“Art was not made for evangelism”

This is an H.R. Rookmaaker quote that I read on Rebecca Horton’s Passionately Alive blog quite a few months ago. It’s chalk full of pithy goodness on a few different topics.

    So there are many strange problems in our culture. We have to think and work to solve these problems. They are not just Christian problems but problems of culture in general; many people are working on them, and no one has yet been able to find a solution. Now, the solution is never just a little book or a little definition or a little plan, and it will certainly take one or two generations to accomplish. The answer is not another kind of utilitarian art, Christian utilitarian art, because we shouldn’t be prostituting art to become something it was never made to be. Art was not made for evangelism. We should start a new development that bridges the gaps and solves the problem of the unreality of art in the museum. But first we have to pose the right questions. However, we are only just beginning to see those questions.

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About pcNielsen
Paul Nielsen founded The Aesthetic Elevator late in 2005. He owns a piece of paper, located somewhere in his house (not on the wall), stating that he earned a B.F.A. from the University of Nebraska around about 2001. While there, he studied studied architecture, graphic design and ceramics, graduating with a degree in studio art. Paul presently serves as communications manager for a small non-profit doing their print design and marketing. He spends as much time sculpting in his studio as possible — which is not nearly enough. Visit his website at pcNielsen.com.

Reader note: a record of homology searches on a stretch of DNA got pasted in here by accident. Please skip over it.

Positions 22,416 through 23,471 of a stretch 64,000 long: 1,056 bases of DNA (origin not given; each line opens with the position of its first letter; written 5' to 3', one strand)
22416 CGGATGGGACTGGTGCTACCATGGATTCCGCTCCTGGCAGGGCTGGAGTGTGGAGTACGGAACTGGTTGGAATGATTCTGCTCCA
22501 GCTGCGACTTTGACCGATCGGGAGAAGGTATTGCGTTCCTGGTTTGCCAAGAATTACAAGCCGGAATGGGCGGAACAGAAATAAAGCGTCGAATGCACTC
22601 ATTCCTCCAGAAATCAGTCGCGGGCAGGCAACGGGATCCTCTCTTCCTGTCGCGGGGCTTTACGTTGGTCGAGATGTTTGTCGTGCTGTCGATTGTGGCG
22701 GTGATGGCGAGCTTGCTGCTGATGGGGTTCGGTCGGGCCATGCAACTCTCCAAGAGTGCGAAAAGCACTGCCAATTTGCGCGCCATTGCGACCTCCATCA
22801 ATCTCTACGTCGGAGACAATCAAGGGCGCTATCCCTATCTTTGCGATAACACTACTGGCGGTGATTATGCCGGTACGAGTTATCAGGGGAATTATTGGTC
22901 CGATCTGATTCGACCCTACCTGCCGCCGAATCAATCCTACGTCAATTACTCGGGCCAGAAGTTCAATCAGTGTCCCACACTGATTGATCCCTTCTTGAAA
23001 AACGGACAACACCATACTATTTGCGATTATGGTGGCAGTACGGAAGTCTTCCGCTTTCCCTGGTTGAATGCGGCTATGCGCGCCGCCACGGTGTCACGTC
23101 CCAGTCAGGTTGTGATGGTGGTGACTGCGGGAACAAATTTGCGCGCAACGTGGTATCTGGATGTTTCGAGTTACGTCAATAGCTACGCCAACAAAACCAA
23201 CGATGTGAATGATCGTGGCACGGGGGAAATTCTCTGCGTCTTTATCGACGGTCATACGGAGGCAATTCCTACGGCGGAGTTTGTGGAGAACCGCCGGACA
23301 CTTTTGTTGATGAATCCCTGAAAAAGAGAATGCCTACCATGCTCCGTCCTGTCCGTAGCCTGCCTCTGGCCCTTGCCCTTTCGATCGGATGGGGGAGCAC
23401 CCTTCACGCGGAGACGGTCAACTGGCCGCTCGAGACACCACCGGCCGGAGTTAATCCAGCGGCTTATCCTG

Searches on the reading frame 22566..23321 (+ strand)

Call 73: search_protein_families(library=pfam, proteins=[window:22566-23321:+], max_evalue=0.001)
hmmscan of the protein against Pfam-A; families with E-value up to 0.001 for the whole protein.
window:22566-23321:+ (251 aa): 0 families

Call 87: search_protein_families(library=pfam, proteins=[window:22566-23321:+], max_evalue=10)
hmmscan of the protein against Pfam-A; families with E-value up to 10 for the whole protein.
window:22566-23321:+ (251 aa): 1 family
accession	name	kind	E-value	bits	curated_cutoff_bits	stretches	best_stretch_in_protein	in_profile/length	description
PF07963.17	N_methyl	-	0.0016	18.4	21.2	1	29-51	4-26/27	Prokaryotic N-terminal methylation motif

3 Responses to “Art was not made for evangelism”

  1. leaderstress says:

    Good thought(s) provoking quote – going to check out Horton’s blog,
    and follow your links.

    Thanks.

  2. Hmm, thanks for the reminder-this post has brought me back to Rookmaaker’s writings at just the right moment. You may also enjoy the musings of Luci Shaw. Have you read anything by her?

    • pcNielsen says:

      I’ve read some short essays but that’s all. Just as soon as I tried to structure some more reading into my days I ended up with a new job. It’s a blessing, but trying to work 50 hours a week (I’m still telecommuting with http://mdat.org part time as well) has left very little time for it.

      And then we went and bought a puppy. It was a year in the making, but talk about time killers!

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